Letter from Diana Mason to Barbara Walters

Ms. Walters:

I have been an admirer of your work for some time. I'm writing now to express my complete surprise and dismay at your comments on 20/20 that were supportive of The View's program last week that so diminished nurses. While you may have found it fun to do, media's continual portrayal of nurses as dim-witted, insensitive handmaidens is contributing to a nursing shortage that has become a public health crisis. It will not seem like fun or humorous when you or your loved ones need health care and discover that too few nurses for too many patients leads to unsafe, poor quality care. The reality is that nurses are the surveillance system in hospitals, picking up early signs of deterioration in patients' conditions and intervening to stave off disability or death. A growing body of research has documented that inadequate nurse staffing leads to higher rates of poor outcomes such as infections, falls, and even death. In the past year, a study published in the Journal of the American Medical Association documented that for every increase of one patient to a nurse's workload, the death rate increases 7%. We are the ones who are with you when you...are in pain, don't have a clue what the doctor just told you, feel devastated by your illness, can't walk, can't even go to the bathroom without support, need to know how to take care of yourself, need information about the medications you're taking, and are in the final days and hours of your life, needing comfort, support, and dignity. This nation continues to rank nurses as the most respected professionals, yet media portrays us as background or demeans us. I urge you to just think about this issue and challenge you to focus programs on both 20/20 and The View on what nurses really do, the challenges nurses confront every day in trying to provide people with the care they need, and what some of the solutions are. I also challenge you to use nurses as experts on health topics that either program does. I have produced a weekly radio program on health here in NYC for the past 17 years and can attest to nurses' skill in communicating information about health matters to the public. I would be happy to provide you with recommendations of nurses from across the country with expertise on almost any health topic imaginable. I further encourage you to use your influence in the industry to get some network (why shouldn't ABC take the lead?) to develop a credible series with nurses as the main characters (and not as sex objects, dimwits, or klutzes). Our daily work is the stuff of incredible dramas and comedies.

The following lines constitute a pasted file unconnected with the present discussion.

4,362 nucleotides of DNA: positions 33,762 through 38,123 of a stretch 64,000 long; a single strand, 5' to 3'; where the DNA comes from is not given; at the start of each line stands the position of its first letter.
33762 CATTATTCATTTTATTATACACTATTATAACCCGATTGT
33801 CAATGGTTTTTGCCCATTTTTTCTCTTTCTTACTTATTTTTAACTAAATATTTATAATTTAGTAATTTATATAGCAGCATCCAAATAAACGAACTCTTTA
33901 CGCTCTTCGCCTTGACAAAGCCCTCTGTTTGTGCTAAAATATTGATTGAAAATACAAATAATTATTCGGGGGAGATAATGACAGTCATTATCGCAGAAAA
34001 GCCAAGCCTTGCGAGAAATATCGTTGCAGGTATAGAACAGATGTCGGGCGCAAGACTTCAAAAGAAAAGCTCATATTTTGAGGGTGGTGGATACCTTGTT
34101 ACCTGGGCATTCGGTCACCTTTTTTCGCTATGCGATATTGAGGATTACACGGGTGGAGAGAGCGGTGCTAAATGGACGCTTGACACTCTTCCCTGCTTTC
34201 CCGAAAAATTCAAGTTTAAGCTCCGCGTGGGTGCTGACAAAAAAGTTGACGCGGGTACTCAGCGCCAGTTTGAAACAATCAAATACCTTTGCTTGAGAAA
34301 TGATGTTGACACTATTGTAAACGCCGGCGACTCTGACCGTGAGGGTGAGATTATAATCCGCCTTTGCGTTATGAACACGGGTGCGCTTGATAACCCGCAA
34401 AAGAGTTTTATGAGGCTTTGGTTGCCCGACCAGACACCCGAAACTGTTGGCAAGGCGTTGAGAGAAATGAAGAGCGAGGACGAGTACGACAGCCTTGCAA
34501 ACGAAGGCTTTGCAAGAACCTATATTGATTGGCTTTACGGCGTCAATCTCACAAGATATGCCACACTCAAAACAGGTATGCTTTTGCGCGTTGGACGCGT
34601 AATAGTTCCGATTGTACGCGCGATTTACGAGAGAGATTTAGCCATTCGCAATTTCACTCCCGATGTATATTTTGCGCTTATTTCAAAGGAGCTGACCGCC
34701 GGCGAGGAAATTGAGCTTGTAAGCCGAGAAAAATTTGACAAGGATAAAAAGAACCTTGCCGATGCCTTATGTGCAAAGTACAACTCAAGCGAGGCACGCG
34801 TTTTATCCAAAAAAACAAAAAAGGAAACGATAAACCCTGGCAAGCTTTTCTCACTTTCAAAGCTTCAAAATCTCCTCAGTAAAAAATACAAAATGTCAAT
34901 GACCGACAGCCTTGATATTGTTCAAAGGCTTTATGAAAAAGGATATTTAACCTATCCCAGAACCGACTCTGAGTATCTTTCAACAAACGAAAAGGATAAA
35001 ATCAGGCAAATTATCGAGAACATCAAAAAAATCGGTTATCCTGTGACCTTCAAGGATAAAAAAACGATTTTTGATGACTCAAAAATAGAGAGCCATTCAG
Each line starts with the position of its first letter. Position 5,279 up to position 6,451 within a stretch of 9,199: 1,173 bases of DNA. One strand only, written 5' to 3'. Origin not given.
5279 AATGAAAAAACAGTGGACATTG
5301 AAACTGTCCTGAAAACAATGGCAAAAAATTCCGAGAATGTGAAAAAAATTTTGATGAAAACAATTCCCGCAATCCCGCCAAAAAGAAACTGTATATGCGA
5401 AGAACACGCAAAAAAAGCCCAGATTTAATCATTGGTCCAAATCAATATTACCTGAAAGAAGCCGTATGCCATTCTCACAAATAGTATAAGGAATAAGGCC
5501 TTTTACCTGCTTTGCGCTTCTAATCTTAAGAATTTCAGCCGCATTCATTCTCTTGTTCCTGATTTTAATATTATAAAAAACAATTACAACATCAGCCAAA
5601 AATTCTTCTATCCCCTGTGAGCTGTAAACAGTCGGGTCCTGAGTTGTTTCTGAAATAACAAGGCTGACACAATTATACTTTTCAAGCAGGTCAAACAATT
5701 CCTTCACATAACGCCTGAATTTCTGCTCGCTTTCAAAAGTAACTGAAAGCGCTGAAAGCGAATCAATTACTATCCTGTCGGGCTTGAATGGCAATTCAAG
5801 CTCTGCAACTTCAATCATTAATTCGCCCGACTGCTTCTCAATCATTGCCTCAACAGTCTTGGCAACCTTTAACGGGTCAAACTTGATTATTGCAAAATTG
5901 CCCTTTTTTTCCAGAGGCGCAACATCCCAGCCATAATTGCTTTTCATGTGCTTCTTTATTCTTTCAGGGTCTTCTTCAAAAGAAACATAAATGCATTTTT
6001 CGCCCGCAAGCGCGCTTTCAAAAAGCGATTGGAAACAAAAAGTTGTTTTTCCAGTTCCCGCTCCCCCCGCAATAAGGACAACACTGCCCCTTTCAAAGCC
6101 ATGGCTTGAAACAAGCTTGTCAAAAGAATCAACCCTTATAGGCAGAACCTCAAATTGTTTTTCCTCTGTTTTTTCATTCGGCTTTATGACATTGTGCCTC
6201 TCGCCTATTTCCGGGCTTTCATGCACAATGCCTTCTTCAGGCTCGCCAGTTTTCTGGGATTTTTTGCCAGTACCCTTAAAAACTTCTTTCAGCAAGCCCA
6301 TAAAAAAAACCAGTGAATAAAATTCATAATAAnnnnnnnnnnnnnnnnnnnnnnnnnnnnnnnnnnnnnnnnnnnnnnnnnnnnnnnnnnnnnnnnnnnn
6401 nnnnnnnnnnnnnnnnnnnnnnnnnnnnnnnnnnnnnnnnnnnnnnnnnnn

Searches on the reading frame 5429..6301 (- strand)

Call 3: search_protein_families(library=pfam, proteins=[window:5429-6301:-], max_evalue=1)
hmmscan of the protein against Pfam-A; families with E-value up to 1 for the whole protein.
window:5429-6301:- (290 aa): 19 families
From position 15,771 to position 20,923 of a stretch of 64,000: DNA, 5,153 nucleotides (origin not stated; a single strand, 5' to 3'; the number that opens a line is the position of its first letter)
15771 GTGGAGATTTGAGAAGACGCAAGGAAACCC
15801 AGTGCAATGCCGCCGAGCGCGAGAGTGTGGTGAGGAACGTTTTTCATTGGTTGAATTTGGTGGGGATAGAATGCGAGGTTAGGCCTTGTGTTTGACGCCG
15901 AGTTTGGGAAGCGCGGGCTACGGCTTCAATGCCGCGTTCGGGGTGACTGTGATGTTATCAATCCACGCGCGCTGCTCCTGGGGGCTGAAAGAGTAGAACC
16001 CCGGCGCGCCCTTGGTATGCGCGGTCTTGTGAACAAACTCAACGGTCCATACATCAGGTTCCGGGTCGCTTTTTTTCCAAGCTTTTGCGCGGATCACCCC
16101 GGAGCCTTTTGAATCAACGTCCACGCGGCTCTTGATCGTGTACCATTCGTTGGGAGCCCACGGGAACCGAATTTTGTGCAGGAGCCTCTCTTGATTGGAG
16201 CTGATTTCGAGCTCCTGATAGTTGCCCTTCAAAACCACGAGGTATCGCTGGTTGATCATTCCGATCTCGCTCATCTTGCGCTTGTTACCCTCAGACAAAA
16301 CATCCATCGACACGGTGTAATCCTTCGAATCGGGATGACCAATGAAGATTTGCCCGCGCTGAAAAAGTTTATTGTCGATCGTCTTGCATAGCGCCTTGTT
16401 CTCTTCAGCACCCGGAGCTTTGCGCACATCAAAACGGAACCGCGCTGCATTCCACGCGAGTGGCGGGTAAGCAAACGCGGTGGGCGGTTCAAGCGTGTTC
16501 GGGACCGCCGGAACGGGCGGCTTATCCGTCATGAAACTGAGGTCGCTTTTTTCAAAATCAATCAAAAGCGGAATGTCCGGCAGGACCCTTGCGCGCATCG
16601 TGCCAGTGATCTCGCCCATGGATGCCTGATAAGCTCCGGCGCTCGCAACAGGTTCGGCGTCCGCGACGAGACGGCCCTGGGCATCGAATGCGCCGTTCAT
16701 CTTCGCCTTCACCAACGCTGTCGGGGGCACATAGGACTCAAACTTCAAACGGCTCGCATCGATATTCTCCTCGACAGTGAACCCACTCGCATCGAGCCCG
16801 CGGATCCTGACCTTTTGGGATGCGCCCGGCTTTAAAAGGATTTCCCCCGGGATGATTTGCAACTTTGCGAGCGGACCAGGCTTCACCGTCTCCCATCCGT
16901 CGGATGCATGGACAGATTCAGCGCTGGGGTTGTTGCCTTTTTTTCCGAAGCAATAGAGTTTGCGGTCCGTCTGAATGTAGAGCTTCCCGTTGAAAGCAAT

Diana J. Mason, RN, PhD, FAAN
Editor-in-Chief
American Journal of Nursing
345 Hudson Street, 16th Fl.
New York, NY 10014
212.886.1359


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